• It Runs in the Family: Lois realizes that she has all the symptoms of Asperger syndrome, which manifested as more severe autism in Clark.
    Lois: Don't you see? This is why this happened. Because I'm just like him, except it's all on the inside.
  • It's All My Fault: Lois blames herself for Lady Midday's interest in Clark because she kept researching Mrs. Whitcomb, despite Mrs. Whitcomb's ghost attempting to warn her away.
  • Kill It with Fire: Thanks to Sidlo, Lois has a video of Lady Midday trapped in a reel of film. She plans to burn the film without watching it to kill Lady Midday; unfortunately, Wrob steals the film in order to turn it into one of his art films, resulting in a fire that kills thirteen people when he tries to screen it.
  • My Nayme Is: Wrob added the W while he was in high school to distinguish himself from his older siblings Richard, Robin, and Reid.
  • Not So Stoic: When Lois finally tells Simon her theory about the supernatural causes of both her own illness and Clark's, Simon loses his temper and snaps at both her and Safie in a highly uncharacteristic moment.
  • Off with His Head!: Lady Midday appears to laborers at exactly noon, and decapitates anyone who isn't perfectly respectful.
  • Out-of-Character Alert: Clark almost never makes eye contact, which is why Lois is alarmed when he looks right at her as he begs her not to go to the Lake of the North area because "the lady in the bag" said so.
  • Potty Failure: Clark wakes up crying; when Lois and Simon reach his room, he's wet himself.
  • "Rediscovering Roots" Trip: Mrs. Whitcomb once went on a trip to the Wendish territories, where her father's family came from. It turned out to be a mistake - she drew the attention of Lady Midday, and because, unbeknownst to her, she was four months pregnant at the time, Lady Midday claimed the unborn Hyatt as her own.
  • Shout-Out Theme Naming: Come on, Lois and Clark?
  • Spanner in the Works: Lady Midday's first attempt to re-enter the world fails because of this: When Iris Whitcomb summons the goddess aboard a train travelling to Toronto by playing the silver nitrate film containing her memories of Lady Midday, she discovers too late that the goddess has already killed her son Hyatt and now plans to possess Iris as Her new high priestess. It's only sheer luck that this particular train car is one which still uses gas lamps rather than electric lights; Iris is thus able to grab a convenient match and set the film on fire, thwarting Lady Midday at the cost of her own life.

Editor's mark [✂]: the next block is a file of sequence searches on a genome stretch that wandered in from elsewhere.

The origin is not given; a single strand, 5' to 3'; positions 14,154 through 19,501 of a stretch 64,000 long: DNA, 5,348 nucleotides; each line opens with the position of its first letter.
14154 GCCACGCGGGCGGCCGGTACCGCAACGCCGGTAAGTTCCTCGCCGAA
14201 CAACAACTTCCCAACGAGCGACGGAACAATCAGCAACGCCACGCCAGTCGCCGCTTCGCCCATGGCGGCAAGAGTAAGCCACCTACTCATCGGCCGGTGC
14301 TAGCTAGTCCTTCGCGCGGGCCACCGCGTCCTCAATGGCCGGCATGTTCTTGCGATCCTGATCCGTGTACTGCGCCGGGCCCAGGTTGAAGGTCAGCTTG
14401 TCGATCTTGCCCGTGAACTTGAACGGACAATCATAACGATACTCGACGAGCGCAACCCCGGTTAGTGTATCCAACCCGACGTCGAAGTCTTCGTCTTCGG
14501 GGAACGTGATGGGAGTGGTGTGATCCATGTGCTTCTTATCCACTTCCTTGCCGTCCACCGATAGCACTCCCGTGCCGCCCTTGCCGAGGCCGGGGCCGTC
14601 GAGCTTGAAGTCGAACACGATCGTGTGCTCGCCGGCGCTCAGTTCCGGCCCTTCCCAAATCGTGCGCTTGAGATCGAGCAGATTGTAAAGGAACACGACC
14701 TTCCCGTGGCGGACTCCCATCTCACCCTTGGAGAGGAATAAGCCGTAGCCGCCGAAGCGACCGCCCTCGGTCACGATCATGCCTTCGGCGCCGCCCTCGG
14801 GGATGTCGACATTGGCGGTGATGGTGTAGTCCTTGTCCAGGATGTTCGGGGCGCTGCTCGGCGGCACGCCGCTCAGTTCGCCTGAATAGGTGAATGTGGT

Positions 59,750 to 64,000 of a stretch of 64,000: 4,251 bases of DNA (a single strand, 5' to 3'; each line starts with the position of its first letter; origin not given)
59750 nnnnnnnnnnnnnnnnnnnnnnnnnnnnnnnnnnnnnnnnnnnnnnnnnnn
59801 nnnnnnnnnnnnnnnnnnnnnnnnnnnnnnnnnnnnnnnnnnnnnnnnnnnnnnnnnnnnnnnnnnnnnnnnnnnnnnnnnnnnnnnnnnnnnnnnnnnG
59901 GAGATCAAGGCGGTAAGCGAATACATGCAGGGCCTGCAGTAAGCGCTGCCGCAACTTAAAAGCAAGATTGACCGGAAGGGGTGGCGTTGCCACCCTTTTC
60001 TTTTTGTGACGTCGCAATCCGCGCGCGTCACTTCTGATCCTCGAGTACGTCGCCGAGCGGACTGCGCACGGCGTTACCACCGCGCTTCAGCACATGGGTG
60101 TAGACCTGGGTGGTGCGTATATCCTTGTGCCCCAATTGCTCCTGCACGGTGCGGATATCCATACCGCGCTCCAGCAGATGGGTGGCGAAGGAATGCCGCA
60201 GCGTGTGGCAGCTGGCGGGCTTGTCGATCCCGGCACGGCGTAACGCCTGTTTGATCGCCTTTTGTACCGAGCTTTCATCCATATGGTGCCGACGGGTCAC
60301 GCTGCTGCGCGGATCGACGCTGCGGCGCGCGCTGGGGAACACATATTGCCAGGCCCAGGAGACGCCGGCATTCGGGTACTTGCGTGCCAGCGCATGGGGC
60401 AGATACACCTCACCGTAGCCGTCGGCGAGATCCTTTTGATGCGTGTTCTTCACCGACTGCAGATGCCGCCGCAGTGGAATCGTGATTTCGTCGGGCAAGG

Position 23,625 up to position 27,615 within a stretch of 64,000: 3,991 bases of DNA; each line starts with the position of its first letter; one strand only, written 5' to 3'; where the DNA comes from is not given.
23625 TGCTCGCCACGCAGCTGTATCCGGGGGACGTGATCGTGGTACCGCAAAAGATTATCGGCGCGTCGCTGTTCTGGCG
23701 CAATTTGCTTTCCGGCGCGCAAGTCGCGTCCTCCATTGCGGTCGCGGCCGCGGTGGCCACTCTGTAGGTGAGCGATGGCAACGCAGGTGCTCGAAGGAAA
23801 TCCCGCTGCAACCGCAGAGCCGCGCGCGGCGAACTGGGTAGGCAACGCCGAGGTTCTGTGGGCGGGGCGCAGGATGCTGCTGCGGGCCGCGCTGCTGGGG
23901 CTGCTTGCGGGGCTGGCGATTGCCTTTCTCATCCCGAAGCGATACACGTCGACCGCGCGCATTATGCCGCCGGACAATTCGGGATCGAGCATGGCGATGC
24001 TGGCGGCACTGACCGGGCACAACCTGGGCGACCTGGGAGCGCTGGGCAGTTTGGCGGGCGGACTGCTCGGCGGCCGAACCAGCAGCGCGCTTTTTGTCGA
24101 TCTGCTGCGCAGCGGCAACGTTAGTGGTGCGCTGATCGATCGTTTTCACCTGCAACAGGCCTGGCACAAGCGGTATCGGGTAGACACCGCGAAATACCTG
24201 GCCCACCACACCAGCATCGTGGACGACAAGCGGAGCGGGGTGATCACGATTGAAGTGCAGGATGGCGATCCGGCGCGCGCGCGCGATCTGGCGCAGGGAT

• Speaks in Shout-Outs: Clark speaks entirely in echolalia, largely taken from movies, cartoons, and songs.
  • Supernatural-Proof Father: Simon never personally sees or encounters anything undeniably supernatural and is initially highly skeptical of Lois's claims about what's happening; unlike most examples, however, he is at least willing to support Lois in her investigations, and ultimately accepts that something beyond the mundane is going on. Mrs. Whitcomb's husband Arthur is likewise dismissive of his wife's supernatural explanations for their troubles, but in the end he leaves her and goes back to Europe because of it.
  • "Untitled" Title: Wrob's films are all Untitled with a number. His latest is Untitled 13.
  • The 'Verse: Takes place in not only the same universe but the same small art scene as the short story "each thing i show you is a piece of my death", which chronicles the spread of a mysterious and sinister figure called the Background Man through even already-finished big-budget films. One of the main characters of the story, Soraya, appears in the book as a side character working on an audio-only installation with Safie, and tries to warn Safie away from working with Lois because her experience with the Background Man made her wise to this sort of thing. It also shares a universe with We Will All Go Down Together—the town Wrob is from, Overdeere, is the nexus of the Five-Family Coven mess (he also claims to be related to one of said five families, but probably spuriously).
  • Vomit Indiscretion Shot: Clark throws up directly on Lois when the ghost of Mrs. Whitcomb deliberately makes him ill in a final desperate effort to put Lois off her investigations; the result is described as "absolutely horrifying—it had a greenish-black consistency, like dirt and rotting tubers".